Re: > Sandboxed power == More secure???

Eric Sosman <esosman@comcast-dot-net.invalid>
Wed, 17 Apr 2013 21:12:22 -0400
On 4/17/2013 7:13 PM, Arne Vajh?j wrote:

Another statistic is the one from the original link:

"Java was the vehicle for 50 per cent of all cyber attacks last year in
which hackers broke into computers by exploiting software bugs,
according to Kaspersky. That was followed by Adobe Reader, which was
involved in 28 per cent of all incidents. Microsoft Windows and Internet
Explorer were involved in about 3 per cent of incidents, according to
the survey."

     I suspect that a would-be penetrator would try a long list
of vulnerabilities on each system visited. Java vulnerabilities
would be particularly attractive, because they'd probably affect
many systems: Windows, Macs, Androids, UnameIts. Also, it seems
common (with all kinds of software) that a large percentage of
the vulnerable population lags "the latest and greatest" by more
than a few days ...

     All in all, then, I think that if I were trying to penetrate
a large number of systems I would put my Java attacks near the
top of my hit list. They wouldn't be alone, just "preferred."

     Things might be different if I were aiming at a particular
system. If I were Hell-bent on breaking into XYZBank, I'd spend
a lot of time studying what XYZBank uses and researching how I
might subvert it. But since


(according to Oracle's installation splash), if I'm just trolling
for easy marks I'll look for Java. It's a simple matter of balancing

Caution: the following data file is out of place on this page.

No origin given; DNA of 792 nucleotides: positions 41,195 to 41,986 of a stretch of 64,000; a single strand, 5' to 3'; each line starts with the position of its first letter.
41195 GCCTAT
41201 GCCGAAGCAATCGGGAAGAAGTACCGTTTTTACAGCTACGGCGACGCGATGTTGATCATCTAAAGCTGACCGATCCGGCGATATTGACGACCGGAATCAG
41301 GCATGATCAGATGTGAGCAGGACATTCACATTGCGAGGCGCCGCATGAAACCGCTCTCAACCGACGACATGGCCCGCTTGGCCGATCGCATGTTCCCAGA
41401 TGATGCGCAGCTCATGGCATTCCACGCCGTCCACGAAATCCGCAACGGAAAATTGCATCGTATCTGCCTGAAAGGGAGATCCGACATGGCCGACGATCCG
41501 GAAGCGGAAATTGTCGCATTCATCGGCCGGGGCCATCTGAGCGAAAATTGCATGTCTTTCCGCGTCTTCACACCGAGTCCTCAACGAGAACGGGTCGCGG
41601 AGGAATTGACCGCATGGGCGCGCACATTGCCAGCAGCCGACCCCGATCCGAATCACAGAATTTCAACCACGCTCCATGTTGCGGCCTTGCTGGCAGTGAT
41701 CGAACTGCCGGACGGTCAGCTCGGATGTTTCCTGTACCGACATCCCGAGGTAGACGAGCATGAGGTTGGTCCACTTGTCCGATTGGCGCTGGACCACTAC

success rate (high) and vulnerability rate (ditto).

     In a sense, it's the same thing that happened to Windows. When
Windows was the only game in town, *everybody* ran it and *everybody*
who wasn't up-to-date with the patch from twenty minutes ago was
dead meat. Microsoft (to much derision, including mine) undertook to
improve Windows' security, and -- to their credit -- they've managed
to raise it to the "Not absolutely pathetic" level.

     Java has not yet attained that lofty standard.

     Java exposed to the Net is, as Mr. Nader might say, "Unsafe at
any speed." Maybe Oracle will apply the resources needed to
resuscitate it, but I sort of think they won't: It's now viewed
as a server-side technology (and it's just fine there, and that's
where Oracle's big investments lie), so its client-side deficiencies
will just sort of sit there and rot.

     And rot. And rot. And rot. And rot. And rot.

     Friends don't let friends run Java in their browsers.

Eric Sosman

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